My first P. D. James novel was Death in Holy Orders. It sat innocently on a shelf in a small library where I was wrestling with my dissertation. Within days, I had to switch libraries to avoid it or I would get no work done. Not only did the book have everything I could want in a crime novel (a landscape, a school, architecture and a likeable, learned detective), it had Emma Lavenham: a kind, brilliant, beautiful professor of English literature. Inspector Adam Dalgliesh meets her twice and feels his heart lurch. One night, at a loose end, Emma utters a sentence that I knew defined the academic life I was heading into: “She could work. There was always work.” Already that was something we shared. As a postgraduate, I wished to be her, despite the thinness of her characterisation.
Or perhaps it was because of that. The thinness makes Emma powerful: her appearances lack all the tedium of real academic life: micromanagerial assessment metrics, late essays, nasty book reviews. Instead we get a mandorla of romantic glamour around her scholarly dedication. Emma’s intellect calls forth the most honourable aspects of Dalgliesh’s character. Through her, James suggests that the noblest match for a clever literary detective is someone who is herself devoted to literature – her own form of holy orders.
My literary crush on Emma subsided, but as my devotion to detective novels grew, I became accustomed to the academic as muse – the professor whose commitment to scholarship mirrors the detective’s commitment to crime-fighting, and whose cleverness endorses his. The most developed example I know of this sort of couple lives in Venice: Donna Leon’s Guido Brunetti and Paola Falier. Paola, like Emma, teaches English literature. She reliably ignores husband, children and kitchen whenever she opens a book. Her fierce devotion to literature makes her the kind of spouse who can share a sofa and a bottle of wine with her husband for hours, neither of them speaking – she with her Henry James and Brunetti with the volumes of Aeschylus that soothe the corrupting wounds of his police job. But literature also gives Paola angry moral vigour, pushing Brunetti back towards the side of justice whenever he wavers.
Over in Quebec, Louise Penny’s Armand Gamache is an older, stouter, kinder, more-moustachioed Brunetti. His wife, Reine-Marie, is a gentler Paola – and a librarian at Montreal’s Bibliothèque Nationale. Occasionally, Reine-Marie’s archival skills or academic connections help a case; invariably, her quiet librarian wisdom keeps her husband grounded.
This paradigm, where the life of the mind offsets the grittiness and gore of detective work, is virtue-signalling of the highest order. The cerebral academic elevates the detective above the moral swamp where he works, saving his soul. As a result, his basic decency and his romantic fidelity must be fully intertwined. Other detectives play the field, but these men can’t. Everything best about them is encapsulated in their love for an intellectual woman. They would lose their greatest professional advantage if they cheated, and readers would leave them.
It’s well known how much academics love detective fiction. That’s surely in part because it coddles the academic ego; we like having a clever protagonist whose greatest asset is intelligence. And with detectives such as Dalgliesh, Brunetti and Gamache, we get to identify with the beloved, and with the characters who represent and signal virtue. I asked on Facebook one evening for more examples of detectives who fall in love with academics. The next morning, I woke up to a lively debate, involving friends I hadn’t heard from in years. The academic types, no surprise, had the strongest opinions. I’ve learned that Robert B. Parker, creator of the Boston detective known as Spenser, had first been a professor of English (yes, focusing on detective fiction), and I have been introduced to the marvellous Jane Langton and her sparkling tongue-in-cheek set-pieces, featuring a professorial ex-detective and inevitably, his wise scholarly wife, Mary.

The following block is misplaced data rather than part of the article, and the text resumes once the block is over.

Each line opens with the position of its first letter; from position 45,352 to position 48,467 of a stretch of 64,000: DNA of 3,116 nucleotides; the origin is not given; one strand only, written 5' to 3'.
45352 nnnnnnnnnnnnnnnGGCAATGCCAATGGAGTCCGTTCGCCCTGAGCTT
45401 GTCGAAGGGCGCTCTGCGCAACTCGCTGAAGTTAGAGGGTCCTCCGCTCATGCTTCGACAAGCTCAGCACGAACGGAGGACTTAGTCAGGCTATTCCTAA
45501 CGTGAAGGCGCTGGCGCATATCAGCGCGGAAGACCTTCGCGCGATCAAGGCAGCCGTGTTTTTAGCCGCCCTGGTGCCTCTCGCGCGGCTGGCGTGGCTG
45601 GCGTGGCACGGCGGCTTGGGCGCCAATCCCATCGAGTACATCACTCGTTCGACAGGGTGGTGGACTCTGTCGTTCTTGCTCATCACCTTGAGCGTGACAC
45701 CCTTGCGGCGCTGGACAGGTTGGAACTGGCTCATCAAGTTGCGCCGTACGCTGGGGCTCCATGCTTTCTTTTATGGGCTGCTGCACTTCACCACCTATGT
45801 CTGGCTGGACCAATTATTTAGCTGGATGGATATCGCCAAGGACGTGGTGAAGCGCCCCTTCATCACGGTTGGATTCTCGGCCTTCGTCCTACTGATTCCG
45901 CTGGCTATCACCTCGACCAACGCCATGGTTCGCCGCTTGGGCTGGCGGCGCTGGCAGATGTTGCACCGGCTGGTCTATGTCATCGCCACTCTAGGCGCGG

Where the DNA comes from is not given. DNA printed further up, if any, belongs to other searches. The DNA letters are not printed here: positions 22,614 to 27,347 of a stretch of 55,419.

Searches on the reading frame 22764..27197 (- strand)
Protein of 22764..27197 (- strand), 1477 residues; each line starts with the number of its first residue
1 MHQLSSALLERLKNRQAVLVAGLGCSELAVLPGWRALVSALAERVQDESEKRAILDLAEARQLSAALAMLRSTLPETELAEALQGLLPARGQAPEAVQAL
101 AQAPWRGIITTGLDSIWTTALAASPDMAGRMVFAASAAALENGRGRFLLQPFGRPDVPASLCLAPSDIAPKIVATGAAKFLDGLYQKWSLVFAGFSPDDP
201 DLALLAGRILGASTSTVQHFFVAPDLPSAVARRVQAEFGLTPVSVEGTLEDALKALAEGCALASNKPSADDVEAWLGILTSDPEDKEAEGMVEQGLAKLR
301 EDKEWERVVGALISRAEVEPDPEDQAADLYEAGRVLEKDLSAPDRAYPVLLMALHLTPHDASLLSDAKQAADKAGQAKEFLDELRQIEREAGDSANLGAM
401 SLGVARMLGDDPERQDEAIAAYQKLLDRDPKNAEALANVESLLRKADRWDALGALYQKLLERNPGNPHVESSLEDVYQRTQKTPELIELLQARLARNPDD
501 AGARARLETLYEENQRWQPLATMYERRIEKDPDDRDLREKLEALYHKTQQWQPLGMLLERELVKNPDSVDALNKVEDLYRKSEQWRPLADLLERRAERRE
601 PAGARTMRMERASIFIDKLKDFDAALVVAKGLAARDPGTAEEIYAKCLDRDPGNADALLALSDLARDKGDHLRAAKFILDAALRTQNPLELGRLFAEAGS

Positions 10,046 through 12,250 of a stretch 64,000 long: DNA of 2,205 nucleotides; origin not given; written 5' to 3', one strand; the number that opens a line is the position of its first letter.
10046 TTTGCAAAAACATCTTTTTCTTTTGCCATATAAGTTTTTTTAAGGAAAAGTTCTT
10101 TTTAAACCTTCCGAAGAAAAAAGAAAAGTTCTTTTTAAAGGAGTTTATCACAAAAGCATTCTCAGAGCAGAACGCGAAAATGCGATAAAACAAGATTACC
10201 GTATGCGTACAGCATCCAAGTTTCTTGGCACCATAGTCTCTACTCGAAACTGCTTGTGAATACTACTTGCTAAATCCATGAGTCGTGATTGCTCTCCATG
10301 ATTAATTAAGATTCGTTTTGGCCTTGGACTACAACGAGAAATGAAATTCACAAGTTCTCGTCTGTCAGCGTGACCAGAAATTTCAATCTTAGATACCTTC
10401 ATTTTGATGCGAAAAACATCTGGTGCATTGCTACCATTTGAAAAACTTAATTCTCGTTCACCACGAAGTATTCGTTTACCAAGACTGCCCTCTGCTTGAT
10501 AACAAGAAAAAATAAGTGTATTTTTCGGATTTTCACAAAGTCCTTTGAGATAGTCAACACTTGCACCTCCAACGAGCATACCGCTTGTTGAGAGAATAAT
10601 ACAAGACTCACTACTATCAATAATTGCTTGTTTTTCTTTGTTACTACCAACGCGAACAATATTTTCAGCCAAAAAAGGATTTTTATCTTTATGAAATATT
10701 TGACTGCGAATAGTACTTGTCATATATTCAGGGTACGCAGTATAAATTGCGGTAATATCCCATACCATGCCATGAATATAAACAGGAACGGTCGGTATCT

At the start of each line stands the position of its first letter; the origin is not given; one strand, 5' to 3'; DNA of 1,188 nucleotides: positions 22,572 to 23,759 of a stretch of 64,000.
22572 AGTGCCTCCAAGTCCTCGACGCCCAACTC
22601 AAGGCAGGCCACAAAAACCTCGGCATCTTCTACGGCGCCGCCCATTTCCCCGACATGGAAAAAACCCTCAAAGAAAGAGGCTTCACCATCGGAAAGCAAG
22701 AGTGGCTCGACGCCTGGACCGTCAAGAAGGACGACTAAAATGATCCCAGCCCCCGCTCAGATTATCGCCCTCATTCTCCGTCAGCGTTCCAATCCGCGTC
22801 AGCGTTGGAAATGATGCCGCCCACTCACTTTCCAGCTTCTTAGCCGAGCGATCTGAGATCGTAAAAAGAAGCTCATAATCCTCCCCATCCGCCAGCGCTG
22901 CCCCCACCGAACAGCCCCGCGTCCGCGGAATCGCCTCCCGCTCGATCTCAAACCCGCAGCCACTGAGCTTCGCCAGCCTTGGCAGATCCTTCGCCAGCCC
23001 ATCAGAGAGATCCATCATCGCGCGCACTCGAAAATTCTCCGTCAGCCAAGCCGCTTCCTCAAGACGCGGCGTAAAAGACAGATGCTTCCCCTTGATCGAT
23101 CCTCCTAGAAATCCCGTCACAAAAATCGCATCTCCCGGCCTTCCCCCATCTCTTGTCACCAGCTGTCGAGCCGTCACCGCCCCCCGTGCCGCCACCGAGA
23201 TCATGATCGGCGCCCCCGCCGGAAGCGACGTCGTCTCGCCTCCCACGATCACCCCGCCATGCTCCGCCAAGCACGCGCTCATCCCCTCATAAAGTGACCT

I love these novels as much as anybody, but I admit that much of their comforting appeal relies on the cliché embedded within all the gory action: a beneficent, static picture of both love and academia – particularly literature. This isn’t the only model of campus mystery or academic-detective romance, but it’s unusually entrenched. I began to wonder why it seems so common, especially in novels by brilliant women featuring male detectives.
My first stab at a hypothesis lies back in that Facebook discussion. Most of my interlocutors, British and American, pointed insistently in one direction: Dorothy L. Sayers’ Harriet Vane novels, which I had not yet read. These present the opposite of every trope about detectives and academics I’ve mentioned thus far, culminating in the moral dilemmas of Gaudy Night. Should Harriet throw her lot in with the detective, Wimsey, or pursue literature above all else? Can she have both? Can any woman? Might the academic life wither the soul? And on the other hand, can anyone engaged in any kind of intellectual holy orders be a true partner, much less a muse, without being wholly consumed?
This ground is well trodden and sacred to many. Indeed, one friend even warned me that if I didn’t enjoy Gaudy Night, “we may never be able to speak again”. (Spoiler: we’re fine.) So let me offer instead only one speculation: that later novels do not so much shy away from Sayers’ difficult questions as pay homage to them. In making Vane Wimsey’s true partner and collaborator, Sayers proposes that an academic can best rival the detective at his own game. Perhaps it is directly in her wake (I haven’t asked them) that these authors have created for their own detectives a marriage of true minds. Lucky us – they let us imagine having the best of both worlds.
Emily Michelson is senior lecturer in history at the University of St Andrews.